The situation on the ground in Israel is far less hopeful than the armchair diplomats would lead the world to believe.
Khaled Abu Toameh reports that the Palestinian Authority leadership is behind a spate of religiously related violence in Jerusalem these past few days.
On Sunday, amid growing incitement and tension, Israel decided to close down the Temple Mount compound. Soon after about 150 Arabs, apparently from East Jerusalem and northern Israel, threw rocks and bottles at security forces near the Mount, and another 100 Arab men refused to leave the Mount before finally doing so in the evening.
On Monday, with the Israel police closing the Mount to Muslim male worshippers under 50 after finding wheelbarrows filled with rocks there, an Israeli border policeman was moderately wounded when stabbed by a West Bank Palestinian on a bus in northern Jerusalem. Stone-throwing incidents at Israeli worshipers and security personnel continued throughout the day. The events come amid rumors of Jewish plans to “take over the Mount” during the Jewish High Holiday season.
Behind the rumors, claims Toameh, are the upper echelons of the Palestinian Authority—desperate to deflect anger over the PA’s decision not to request a vote on the Goldstone Report at the UN Human Rights Council in Geneva. The vote could have led to the report being discussed at the UN Security Council, a prospect Israel wants badly to avoid. The PA “rescued” Israel under intense pressure from the Obama administration, which appears to have accepted Israel’s argument that heavily penalizing it—as the report seeks to do—over the war in Gaza will make further territorial withdrawals impossible.
The Palestinian reaction, writes Toameh, has been “an unprecedented wave of condemnations and accusations of treason,” and “the violence…in the past few days can be seen in the context of the PA leadership’s attempts to divert attention from what a Palestinian minister described as ‘one of the worst scandals since the establishment of the Palestinian Authority.’” Israel indeed arrested one senior Fatah official, Khatem Abed Al-Kadr, on suspicion of inciting the violence.
The situation, then, is rich in irony. Concerned that peace was on the line, the U.S. administration leaned on Israel’s ostensible peace partner not to take what looked like an irredeemably hostile step. The result of even this passive compliance by the PA is that the peace of Jerusalem is once again broken in the holiday season. A reasonable conclusion—that “peace” in the sense of a final settling of differences is nowhere in sight and should not be an active policy goal—remains nowhere near, of course, being adopted by the U.S. administration and others axiomatically committed to the “peace process.”
Apart from what can be found in age-old holidays and autumnal air peace has, indeed, been elusive these days in the real Israel that exists beyond the diplomatic clichés and fantasies. Despite efforts to contain it, the Goldstone Report is already wreaking havoc with Defense Minister Ehud Barak having been advised by Israel’s justice minister last week to cut short a visit to Britain after a Palestinian “human rights” organization tried to get him arrested there. Barak stayed for his visit, and a British court rejected the bid on grounds of his diplomatic immunity.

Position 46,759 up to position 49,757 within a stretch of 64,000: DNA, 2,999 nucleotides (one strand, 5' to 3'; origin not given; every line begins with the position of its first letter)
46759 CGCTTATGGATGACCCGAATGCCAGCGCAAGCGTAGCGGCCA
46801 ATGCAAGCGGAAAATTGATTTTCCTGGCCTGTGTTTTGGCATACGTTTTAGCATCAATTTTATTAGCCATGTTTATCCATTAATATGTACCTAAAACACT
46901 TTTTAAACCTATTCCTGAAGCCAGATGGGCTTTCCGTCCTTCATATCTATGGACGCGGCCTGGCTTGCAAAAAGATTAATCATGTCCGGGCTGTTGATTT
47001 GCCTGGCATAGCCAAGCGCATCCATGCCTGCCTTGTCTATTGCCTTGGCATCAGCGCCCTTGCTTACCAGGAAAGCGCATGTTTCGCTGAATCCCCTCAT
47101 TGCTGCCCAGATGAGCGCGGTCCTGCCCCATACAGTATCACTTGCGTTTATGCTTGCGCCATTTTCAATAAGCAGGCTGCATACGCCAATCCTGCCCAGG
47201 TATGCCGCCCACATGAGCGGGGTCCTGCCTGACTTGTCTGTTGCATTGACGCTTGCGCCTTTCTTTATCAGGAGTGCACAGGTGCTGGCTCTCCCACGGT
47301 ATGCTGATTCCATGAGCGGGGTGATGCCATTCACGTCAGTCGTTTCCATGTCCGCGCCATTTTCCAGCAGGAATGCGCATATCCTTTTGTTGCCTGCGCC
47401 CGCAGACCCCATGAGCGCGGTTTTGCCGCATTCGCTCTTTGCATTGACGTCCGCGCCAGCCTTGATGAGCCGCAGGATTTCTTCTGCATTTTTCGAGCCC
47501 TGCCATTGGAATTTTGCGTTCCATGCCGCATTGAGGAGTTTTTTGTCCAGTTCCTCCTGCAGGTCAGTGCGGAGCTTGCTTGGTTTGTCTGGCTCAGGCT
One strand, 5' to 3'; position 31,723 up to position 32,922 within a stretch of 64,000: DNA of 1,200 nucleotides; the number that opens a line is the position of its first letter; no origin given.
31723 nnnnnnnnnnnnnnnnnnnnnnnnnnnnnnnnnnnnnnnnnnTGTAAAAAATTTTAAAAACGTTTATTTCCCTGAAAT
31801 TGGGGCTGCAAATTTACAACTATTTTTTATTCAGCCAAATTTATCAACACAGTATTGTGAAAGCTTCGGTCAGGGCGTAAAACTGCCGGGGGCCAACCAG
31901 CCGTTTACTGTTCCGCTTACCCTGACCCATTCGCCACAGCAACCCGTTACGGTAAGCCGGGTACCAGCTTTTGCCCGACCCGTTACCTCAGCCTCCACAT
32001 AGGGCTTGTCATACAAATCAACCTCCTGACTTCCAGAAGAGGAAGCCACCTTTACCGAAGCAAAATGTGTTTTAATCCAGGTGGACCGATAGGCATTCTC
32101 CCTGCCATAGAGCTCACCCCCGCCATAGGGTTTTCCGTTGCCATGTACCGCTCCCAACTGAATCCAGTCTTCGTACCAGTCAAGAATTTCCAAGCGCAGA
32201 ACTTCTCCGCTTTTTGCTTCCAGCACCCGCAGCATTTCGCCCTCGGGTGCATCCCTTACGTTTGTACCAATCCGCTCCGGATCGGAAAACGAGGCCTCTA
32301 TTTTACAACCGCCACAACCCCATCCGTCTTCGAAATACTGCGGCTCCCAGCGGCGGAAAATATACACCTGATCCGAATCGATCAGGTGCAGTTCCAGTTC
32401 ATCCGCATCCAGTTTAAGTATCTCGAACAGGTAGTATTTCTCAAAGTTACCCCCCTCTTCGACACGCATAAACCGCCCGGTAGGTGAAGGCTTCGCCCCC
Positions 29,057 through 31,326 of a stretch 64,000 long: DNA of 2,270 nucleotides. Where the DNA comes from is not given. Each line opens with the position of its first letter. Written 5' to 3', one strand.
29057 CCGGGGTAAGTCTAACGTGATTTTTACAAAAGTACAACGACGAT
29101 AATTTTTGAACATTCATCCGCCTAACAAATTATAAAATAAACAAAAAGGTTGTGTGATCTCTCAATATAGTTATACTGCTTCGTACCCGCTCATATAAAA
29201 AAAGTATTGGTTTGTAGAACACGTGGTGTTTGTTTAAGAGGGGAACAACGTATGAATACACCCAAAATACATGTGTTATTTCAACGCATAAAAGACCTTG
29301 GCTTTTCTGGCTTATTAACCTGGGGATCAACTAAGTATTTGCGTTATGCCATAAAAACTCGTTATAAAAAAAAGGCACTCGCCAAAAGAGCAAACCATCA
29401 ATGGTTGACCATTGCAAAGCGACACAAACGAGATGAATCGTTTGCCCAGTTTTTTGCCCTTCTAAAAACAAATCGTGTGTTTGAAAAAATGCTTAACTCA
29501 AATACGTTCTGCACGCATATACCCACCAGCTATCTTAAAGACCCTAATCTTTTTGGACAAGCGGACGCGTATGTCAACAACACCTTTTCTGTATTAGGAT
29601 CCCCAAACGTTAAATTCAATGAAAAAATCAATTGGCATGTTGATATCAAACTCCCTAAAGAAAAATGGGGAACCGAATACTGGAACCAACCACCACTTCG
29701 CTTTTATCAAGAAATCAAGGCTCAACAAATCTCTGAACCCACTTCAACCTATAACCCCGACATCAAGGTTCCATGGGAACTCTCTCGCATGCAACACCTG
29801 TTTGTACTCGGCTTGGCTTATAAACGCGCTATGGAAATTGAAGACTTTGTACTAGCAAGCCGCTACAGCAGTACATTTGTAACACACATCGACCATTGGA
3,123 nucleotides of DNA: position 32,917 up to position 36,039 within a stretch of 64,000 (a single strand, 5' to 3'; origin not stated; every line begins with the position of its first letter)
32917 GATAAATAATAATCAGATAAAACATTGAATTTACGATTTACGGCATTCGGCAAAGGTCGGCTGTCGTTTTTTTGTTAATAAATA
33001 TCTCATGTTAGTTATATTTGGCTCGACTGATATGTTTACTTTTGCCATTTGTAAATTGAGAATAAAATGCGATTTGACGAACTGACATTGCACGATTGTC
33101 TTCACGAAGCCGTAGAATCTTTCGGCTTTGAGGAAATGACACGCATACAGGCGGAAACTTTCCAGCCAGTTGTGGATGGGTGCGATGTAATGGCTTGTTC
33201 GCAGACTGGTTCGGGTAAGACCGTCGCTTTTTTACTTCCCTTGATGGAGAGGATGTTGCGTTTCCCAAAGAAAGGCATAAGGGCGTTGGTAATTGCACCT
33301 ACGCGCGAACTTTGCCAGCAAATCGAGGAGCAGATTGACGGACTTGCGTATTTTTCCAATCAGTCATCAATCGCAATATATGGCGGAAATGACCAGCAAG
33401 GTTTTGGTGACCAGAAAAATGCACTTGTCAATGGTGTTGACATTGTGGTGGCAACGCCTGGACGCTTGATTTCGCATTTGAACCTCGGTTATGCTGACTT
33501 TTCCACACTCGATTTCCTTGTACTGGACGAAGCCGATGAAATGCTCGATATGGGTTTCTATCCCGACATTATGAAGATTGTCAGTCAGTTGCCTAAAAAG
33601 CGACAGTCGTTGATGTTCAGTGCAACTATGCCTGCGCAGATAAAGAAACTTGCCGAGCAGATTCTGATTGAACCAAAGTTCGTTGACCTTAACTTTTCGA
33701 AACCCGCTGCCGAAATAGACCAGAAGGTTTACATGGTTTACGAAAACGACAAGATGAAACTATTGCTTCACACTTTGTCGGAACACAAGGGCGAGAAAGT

Vice-Prime Minister and Strategic Affairs Minister Moshe Yaalon, however, appears less confident than Barak and has already canceled a visit to Britain next month for fear of being arrested. Yaalon calls it “a campaign whose goal is to delegitimize the state—first via [earlier suits], and then in legal efforts to use the Goldstone report to harm those involved in Operation Cast Lead.” Or as Phyllis Chesler put it, “If this is not dealt with, then Israelis will be walled up into a new kind of ghetto.” An Israeli official legal team is now dealing with a thousand lawsuits facing Israeli military and political leaders around the world.
“Peace” was also disrupted by Hamas’s release, in return for the freeing of 20 female Palestinian security prisoners, of a video of kidnapped Israeli soldier Gilad Shalit. In it the wan Shalit addresses the Israeli people and his family in Hamas-scripted words. Neither the reality of his over-three-year captivity nor the relentless swirl of media reports about deals involving the freeing of 450, or 1000, terrorists does much to instill serenity.
And when lurking behind it all is the unkindest cut—the U.S. president swallowing Iranian stalling tactics hook, line, and sinker—the peace of Jerusalem indeed seems better relegated to the realm of prayer than to the ongoing march of evil and folly in the political sphere.